Tag Archives: sea

The Atlantic – I

The Atlantic Ocean is in me.

For almost 20 years since it got its hook into me, I’ve been haunting, (in a moderate non-weird way), the Irish Atlantic coast, primarily the west, south and my own Copper Coast in the south-east.

For many years, in the depths of grim nights, I have stared into the dark and summoned the ocean as a blanket. I can float on groundswell as it pulses and lifts and lowers me. Experience the ground vibrations from huge breakers. Smell the plankton. Feel the wind tighten my face. Taste the salt. The Atlantic became as much part of me as I become a miniscule part  of it.

It’s a grey ocean. Grey, not gray, my American friends. The word was surely invented for the Atlantic. Not a dull description of colour, it’s a dimension, a world, a universe, The Soulstealer Sea. The Grey Atlantic, not the Blue Pacific. It’s a metal ocean. Steel and iron, verdigris if you are lucky. Hard.  Complete.

Welcome to my ocean.

{The photographs of the Atlantic in this three-part series are the best I’ve  taken, over a two and half year period, of various representational of elements of the Atlantic. It’s a personal, creative and a continuing journey. It is as important to me as taking the photographs to let them be seen. I feel like a photographer for once. All are better on full screen for a more, well, immersive experience.}

A Wave
A Wave
Winter Horizon I
Winter Horizon I
Winter Horizon II
Winter Horizon II
Sky & Sea
Vast
I - Swell.resized
Visitors from Far Away
The Sky In The Sea
The Sky In The Sea
Squall
Squall
A Reef
A Reef
The Storm Will Pass
Storms Always Pass
Local
Local
Evening Sea With Two Islands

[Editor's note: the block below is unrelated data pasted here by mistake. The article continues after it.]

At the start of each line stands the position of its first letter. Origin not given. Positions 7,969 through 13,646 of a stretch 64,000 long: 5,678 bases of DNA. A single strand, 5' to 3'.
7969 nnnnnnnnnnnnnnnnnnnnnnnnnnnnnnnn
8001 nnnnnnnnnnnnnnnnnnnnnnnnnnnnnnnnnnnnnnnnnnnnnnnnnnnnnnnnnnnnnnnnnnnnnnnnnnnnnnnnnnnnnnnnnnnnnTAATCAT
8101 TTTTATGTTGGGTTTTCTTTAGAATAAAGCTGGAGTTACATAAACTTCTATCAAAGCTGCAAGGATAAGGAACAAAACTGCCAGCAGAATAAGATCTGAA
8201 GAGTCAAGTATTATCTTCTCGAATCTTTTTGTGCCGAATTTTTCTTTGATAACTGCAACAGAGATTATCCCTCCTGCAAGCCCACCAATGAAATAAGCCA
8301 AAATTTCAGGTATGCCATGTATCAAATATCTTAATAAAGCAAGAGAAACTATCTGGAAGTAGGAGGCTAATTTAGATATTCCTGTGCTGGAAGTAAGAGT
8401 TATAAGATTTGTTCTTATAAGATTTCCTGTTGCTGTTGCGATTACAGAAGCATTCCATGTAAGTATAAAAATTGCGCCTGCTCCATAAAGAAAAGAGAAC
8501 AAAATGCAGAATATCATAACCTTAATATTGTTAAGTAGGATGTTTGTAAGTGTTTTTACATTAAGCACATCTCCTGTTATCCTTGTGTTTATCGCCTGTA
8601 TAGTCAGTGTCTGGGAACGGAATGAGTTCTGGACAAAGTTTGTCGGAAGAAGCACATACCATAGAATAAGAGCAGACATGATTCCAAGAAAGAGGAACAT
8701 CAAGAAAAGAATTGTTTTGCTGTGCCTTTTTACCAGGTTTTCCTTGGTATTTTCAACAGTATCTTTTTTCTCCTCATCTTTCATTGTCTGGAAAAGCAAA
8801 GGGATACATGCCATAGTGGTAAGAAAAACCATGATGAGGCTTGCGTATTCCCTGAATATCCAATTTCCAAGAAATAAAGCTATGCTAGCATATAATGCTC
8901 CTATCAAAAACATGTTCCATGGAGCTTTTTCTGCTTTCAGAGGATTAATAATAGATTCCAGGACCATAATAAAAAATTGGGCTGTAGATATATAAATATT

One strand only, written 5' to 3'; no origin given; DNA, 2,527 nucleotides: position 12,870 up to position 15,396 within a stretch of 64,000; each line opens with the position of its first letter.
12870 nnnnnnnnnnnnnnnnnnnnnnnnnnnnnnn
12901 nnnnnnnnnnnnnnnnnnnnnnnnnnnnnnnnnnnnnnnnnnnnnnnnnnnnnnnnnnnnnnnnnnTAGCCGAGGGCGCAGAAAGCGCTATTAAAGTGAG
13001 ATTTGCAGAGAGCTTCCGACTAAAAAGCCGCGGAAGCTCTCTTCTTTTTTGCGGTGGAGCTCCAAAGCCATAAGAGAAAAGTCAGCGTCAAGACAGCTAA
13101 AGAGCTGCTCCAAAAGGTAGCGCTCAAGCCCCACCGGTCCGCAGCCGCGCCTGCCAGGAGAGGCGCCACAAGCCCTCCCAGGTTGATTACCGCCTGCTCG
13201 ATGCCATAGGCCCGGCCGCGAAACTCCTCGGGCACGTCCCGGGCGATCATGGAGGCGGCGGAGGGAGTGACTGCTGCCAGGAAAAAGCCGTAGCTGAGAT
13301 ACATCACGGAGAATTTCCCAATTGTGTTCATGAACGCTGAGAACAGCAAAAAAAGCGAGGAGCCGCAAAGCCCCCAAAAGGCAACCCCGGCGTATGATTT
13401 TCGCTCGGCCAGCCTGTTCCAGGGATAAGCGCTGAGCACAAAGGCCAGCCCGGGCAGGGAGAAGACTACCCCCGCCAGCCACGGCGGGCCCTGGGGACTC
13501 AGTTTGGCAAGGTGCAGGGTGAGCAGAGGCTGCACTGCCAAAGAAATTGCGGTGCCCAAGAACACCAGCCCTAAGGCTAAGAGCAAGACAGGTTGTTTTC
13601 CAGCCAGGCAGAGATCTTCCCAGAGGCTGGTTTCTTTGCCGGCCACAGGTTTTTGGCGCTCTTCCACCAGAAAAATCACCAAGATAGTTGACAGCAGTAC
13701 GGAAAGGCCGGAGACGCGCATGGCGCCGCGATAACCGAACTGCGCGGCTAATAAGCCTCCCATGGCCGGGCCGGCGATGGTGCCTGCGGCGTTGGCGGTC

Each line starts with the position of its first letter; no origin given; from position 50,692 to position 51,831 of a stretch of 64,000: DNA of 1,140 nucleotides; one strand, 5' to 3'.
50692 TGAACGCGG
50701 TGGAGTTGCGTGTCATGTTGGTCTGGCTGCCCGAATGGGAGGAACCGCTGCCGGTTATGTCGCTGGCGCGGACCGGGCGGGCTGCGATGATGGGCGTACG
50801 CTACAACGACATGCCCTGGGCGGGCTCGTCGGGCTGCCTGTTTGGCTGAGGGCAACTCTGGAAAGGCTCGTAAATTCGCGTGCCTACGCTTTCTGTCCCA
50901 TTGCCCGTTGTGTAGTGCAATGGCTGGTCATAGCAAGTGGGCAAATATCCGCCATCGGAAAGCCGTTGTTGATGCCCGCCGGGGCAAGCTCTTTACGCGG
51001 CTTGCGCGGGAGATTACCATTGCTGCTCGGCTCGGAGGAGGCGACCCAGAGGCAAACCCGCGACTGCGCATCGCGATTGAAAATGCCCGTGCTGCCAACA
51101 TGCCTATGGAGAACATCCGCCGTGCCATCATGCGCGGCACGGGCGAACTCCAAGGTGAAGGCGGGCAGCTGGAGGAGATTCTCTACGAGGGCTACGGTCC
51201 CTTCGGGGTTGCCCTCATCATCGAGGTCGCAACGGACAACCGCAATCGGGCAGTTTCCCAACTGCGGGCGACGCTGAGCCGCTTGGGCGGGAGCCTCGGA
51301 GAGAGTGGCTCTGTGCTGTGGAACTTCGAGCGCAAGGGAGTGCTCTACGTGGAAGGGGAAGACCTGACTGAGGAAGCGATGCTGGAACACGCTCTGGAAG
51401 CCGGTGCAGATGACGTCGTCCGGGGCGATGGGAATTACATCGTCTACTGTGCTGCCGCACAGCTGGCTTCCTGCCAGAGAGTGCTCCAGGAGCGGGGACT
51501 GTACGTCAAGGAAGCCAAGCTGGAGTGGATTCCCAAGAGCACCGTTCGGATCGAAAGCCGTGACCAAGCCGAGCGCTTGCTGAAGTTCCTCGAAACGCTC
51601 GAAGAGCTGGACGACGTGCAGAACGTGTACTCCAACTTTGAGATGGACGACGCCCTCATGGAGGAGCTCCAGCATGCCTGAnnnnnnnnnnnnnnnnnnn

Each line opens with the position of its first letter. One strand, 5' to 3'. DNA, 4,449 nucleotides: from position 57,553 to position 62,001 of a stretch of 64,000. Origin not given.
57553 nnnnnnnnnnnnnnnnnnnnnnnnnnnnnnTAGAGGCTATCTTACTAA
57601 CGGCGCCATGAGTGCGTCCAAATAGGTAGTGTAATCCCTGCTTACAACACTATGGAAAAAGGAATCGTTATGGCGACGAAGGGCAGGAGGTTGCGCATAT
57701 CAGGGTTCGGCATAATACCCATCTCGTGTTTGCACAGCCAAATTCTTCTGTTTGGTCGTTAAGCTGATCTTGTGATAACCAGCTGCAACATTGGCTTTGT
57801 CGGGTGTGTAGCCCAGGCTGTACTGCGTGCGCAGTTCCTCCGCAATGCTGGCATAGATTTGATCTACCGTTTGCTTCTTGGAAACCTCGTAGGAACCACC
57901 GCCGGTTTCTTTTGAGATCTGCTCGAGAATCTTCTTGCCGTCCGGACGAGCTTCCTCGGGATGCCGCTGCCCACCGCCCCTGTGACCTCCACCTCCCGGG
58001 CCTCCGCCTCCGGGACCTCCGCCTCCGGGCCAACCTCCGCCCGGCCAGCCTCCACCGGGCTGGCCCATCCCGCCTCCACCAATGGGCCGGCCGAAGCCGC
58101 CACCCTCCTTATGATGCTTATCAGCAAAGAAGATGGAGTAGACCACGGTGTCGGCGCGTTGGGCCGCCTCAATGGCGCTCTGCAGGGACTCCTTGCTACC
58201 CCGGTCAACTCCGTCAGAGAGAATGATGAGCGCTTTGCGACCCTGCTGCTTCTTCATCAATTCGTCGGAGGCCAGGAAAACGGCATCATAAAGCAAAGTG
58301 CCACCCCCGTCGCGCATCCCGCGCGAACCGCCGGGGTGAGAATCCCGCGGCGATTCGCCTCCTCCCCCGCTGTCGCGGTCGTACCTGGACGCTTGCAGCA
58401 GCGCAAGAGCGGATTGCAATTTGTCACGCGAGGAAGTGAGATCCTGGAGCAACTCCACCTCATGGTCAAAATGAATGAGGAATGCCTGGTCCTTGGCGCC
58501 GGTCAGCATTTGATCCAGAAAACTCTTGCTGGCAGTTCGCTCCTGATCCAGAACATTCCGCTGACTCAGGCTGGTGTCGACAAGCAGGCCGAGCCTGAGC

Evening Sea With Two Islands

 

Force Nine
Force Nine

Ocean Temperature Variation

Those who don’t swim in the swim much are often confused about what temperature to expect.

The specific heat capacity of the ocean is greater than land or the atmosphere.
This mean it’s will stay at a specific temperature and not quickly change.
The volume of the ocean contributes to it retaining heat, as only a much smaller volume of land can retain heat.
Short-term atmospheric conditions have little effect, so for example, the extremely cold spell over Christmas and the New Year had little effect. The primary cause of temperatures changing are ocean currents.
My own notes from last year the water temperature is about the same. Christmas Day, coming after almost two full weeks of very cold temps was still 7.5 Dec Celsius. I measured that same temperature last weekend, toward the end of January, after the even longer cold spell.

Ocean temperature also doesn’t vary much over a 24 hour period, less than 1 degree. So for those yet to experience a night-swim, because actual air temperature can drop, but the sea stays the same, the water may feel warmer at night, (though it is about the same).

Because it takes much longer to change, the larger implication is that the ocean temperatures “lag” the seasons. It’s warmest in autumn after the summer is over usually September or so, and coldest in February/March, usually after the worst weather has broken. The coldest day I measured at Tramore in 2009 was 5.1 Deg. Celsius on the last weekend of February.
I find it can stay fairly comfortable to late November, certainly still above 10 Deg. Celsius.

There are of course local variations. Sandycove has that coldest bit right at the entry because of the fresh water inflow. T-Bay has a shifting (but very rare) up-welling cold current, that can drop the water temperature by 2 degrees in 24 hours.
Summer rain run-off, streams, rivers , all have local effects. But by local I mean maybe 100 metres at most.